You’re likely eager to get into the field and get planting, but here are some things you should remember before you get started.
If field work is a must, be aware that spring tillage is not the same as fall tillage. There is a lot less forgiveness in spring tillage. Make sure that you are not making the situation worse by working when the ground isn’t ready.
The higher the clay content, the worse it will be. Working wet clay ground with primary deep tillage causes lots of smearing and reduces soil pores. Don’t smear and compact the soilyou’ll be paying for it all year, tillthe next winter freeze cycle helps to recondition the soil.
Stay off wet soil and consider fixing up the planter and drill to accommodate the stubble. If you used cover crops, anticipate higher residues from a good fall growing season and remember that not all cover crops are winter killed, plan accordingly.
Most farmers have their seed sitting in the shed, ready to plant. Seed selection occurred last fall when the early booking/payment deadlines approached. Did you get what you had planned for?
Is the seed size what you think it is? Be sure you go over the planting plan, list out the hybrids and varieties. Match them up to the fields you want them on based on agronomic considerations, such as herbicide programs or fertility zones.
It is a good idea to record everything, so when the rush hits and a key player like yourself is not available, others can step in and execute your planting plan. Make sure whoever is planting confirms what was planted and were, that way the right herbicide and fungicide programs are applied to the correct fields.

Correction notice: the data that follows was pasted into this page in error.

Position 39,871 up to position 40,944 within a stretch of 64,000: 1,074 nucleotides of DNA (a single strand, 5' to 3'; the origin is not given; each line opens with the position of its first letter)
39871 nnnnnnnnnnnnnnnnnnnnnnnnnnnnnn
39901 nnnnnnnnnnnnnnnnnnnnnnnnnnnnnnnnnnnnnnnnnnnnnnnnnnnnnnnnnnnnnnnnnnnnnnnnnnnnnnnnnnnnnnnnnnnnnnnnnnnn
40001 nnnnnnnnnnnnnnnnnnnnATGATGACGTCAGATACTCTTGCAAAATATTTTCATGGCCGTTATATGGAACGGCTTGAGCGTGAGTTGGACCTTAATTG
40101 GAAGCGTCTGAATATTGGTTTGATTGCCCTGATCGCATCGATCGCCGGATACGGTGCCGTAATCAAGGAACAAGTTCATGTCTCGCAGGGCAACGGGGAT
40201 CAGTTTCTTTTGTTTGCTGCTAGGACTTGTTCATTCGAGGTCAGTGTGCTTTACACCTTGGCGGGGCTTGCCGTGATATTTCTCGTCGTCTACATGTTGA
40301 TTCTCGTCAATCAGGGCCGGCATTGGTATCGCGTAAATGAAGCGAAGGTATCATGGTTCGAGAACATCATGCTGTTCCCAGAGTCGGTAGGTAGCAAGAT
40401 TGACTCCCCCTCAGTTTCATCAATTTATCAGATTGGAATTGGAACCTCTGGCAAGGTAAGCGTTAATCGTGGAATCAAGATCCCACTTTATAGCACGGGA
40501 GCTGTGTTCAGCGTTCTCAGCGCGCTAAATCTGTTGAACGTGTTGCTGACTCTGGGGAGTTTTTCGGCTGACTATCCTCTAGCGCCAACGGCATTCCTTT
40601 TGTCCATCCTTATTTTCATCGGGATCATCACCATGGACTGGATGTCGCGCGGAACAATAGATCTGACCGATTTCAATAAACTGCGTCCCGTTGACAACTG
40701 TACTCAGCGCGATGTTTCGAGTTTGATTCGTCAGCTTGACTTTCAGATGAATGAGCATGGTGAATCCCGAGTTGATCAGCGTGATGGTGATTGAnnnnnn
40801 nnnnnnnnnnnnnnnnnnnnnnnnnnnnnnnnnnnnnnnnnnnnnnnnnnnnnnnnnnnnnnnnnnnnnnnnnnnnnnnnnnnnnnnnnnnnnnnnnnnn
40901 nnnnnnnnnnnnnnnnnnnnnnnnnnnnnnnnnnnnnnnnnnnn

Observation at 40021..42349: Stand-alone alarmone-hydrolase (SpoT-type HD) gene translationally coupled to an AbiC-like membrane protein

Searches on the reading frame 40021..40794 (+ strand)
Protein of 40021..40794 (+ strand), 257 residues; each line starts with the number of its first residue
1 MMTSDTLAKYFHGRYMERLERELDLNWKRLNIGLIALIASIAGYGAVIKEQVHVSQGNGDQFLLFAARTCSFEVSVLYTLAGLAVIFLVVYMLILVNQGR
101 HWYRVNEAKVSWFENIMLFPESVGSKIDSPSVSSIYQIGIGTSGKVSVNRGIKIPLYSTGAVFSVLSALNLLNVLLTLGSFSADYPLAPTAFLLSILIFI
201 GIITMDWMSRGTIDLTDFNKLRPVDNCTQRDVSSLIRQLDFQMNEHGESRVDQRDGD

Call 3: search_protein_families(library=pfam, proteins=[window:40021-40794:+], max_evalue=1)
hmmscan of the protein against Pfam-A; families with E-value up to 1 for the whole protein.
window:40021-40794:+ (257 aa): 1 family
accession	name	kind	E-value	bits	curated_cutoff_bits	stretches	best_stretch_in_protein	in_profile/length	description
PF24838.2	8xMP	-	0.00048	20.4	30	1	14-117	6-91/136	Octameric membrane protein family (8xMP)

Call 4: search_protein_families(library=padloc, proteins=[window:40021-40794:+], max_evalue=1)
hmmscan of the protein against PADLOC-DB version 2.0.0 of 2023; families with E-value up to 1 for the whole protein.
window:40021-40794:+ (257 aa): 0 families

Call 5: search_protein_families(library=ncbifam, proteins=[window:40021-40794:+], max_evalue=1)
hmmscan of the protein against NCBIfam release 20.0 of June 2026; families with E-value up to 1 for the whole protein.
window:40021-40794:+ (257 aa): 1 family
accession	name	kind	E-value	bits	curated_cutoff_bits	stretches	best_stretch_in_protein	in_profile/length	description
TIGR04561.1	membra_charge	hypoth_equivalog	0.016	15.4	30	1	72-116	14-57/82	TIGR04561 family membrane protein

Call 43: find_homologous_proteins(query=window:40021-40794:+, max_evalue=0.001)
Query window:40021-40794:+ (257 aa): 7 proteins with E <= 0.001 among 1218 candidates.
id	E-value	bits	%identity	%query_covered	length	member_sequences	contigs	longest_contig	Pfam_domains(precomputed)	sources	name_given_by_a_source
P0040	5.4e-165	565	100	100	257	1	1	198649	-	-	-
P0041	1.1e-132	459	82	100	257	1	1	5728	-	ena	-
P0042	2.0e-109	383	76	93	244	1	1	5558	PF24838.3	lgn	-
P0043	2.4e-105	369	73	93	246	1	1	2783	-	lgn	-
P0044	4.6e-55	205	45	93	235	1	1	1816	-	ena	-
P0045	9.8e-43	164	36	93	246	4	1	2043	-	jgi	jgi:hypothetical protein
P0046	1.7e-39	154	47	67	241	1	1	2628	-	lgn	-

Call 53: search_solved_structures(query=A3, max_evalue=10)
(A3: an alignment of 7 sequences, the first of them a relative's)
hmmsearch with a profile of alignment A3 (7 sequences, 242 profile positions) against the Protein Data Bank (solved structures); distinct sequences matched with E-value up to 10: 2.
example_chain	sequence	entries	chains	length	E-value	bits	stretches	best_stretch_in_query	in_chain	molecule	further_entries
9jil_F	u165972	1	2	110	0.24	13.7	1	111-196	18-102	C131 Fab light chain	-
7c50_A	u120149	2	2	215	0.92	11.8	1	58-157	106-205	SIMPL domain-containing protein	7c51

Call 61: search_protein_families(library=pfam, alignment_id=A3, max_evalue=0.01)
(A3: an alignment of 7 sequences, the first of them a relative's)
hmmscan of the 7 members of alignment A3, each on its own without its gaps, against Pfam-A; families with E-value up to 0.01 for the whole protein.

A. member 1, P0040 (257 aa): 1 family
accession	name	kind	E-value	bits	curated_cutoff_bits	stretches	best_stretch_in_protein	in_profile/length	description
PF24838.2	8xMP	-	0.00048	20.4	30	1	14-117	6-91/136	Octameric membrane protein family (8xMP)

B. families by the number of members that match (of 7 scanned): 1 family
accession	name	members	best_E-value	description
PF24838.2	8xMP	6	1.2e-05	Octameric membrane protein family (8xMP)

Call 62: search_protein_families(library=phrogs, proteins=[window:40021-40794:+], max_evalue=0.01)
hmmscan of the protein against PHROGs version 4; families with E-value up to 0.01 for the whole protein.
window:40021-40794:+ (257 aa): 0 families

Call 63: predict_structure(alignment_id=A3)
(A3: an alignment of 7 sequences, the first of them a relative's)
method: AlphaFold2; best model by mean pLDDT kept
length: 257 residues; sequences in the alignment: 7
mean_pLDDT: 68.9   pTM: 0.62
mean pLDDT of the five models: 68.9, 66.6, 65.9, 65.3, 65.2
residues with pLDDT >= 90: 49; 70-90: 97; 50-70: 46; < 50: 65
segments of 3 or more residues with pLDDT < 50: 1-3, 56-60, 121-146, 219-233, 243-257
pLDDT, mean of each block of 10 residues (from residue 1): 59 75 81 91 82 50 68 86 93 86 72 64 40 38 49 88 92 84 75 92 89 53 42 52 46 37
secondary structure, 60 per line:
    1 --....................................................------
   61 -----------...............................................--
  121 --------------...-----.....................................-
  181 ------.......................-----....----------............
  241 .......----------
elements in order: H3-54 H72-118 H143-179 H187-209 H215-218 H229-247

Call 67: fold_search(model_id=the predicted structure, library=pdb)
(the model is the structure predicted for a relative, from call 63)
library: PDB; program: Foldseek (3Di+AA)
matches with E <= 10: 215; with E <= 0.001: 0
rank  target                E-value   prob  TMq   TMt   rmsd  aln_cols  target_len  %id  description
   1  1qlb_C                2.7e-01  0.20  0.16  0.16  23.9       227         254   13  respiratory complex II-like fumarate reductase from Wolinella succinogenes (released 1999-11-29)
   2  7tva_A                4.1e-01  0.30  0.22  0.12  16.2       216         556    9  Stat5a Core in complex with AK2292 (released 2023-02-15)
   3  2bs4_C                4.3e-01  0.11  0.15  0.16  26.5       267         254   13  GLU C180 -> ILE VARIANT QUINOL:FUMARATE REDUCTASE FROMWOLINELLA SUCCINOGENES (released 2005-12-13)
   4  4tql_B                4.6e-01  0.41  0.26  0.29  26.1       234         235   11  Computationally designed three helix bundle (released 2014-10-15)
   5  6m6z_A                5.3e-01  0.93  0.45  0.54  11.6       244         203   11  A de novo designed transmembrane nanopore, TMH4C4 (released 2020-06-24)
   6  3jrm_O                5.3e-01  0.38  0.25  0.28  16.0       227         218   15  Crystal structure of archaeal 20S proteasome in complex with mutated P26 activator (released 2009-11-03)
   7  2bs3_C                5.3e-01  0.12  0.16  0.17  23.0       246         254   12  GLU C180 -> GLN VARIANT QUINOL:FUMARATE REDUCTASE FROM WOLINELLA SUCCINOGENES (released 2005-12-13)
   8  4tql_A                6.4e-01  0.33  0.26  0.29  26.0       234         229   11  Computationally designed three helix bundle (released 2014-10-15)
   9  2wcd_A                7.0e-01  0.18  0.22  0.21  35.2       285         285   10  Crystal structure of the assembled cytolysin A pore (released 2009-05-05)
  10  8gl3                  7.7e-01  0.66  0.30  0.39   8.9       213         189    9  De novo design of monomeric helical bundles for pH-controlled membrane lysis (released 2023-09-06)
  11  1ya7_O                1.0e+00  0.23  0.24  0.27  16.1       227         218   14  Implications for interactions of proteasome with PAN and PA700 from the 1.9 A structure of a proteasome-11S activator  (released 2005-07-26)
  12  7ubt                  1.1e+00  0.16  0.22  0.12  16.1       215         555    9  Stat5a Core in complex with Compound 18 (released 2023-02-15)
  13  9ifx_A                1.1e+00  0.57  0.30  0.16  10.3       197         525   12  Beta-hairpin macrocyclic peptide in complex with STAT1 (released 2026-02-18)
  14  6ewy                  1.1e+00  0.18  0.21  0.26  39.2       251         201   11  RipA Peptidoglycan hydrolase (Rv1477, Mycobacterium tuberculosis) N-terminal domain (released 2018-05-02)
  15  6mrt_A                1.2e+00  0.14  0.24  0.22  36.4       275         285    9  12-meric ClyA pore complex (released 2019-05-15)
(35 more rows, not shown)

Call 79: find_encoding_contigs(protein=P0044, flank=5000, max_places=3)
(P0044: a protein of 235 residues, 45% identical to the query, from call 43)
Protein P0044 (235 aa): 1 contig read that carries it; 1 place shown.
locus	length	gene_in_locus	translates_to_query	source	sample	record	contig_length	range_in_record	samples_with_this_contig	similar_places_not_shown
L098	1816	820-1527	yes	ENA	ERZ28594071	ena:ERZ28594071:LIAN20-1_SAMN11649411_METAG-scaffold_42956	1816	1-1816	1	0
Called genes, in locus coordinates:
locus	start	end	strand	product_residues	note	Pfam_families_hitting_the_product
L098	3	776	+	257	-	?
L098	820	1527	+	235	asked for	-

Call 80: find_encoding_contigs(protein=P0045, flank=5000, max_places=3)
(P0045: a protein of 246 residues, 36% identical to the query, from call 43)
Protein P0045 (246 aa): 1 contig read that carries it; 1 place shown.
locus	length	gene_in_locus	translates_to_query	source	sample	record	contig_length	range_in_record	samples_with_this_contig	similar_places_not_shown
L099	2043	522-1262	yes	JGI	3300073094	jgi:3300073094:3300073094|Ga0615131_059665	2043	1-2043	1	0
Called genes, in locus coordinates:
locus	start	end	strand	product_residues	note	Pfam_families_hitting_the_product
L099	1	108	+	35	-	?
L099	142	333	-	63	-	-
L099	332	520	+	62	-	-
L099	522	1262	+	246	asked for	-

Keeping good records limits the chance of spraying the wrong herbicide on the wrong crop. If you are needing to order more seed, see the Grain Farmers of Ontario factsheet on choosing seed.
Before you start in the field, make sure you spend the time needed to thoroughly inspect and fix your planter.
Setting up the planter is a key step in assuring you maintain your maximum yield through stand establishment. Mistakes can cost in down time or in your yield potential.
Questions you should ask yourself
Is seed at the right depth, are there proper seed to soil contact, is there enough soil moisture at this depth and lastly, is the fertilizer placement correct? If not, make the adjustments for your conditions so you can maximize your crop potential. If the planter is bouncing in the field, slow down as all the excessive movement and vibration not only places the seed at variable depths but can also cause seeds to be dislodged from your singulator creating skips in the field.
Be aware of the weed species you need to manage field by field. If you have identified resistant weeds or know they are in the area, make sure your weed strategy includes multi-modes of action and methods of weed control to prevent weed escapes on your farm. Relying on a single method or single mode of action will cause resistance issues. Be selective of your seed hybrids and varieties and use the proper herbicide to avoid crop injury.
For more information on disease and weed management visit gfo.ca/agronomy for fact sheets.
Even with field work ongoing, it is imperative to keep one eye on the markets and take advantage of any seasonal weather markets as planting progresses. Know who you will be marketing your crop with and make sure the hybrids you grow are accepted by the receiving elevator.View Detailed Resource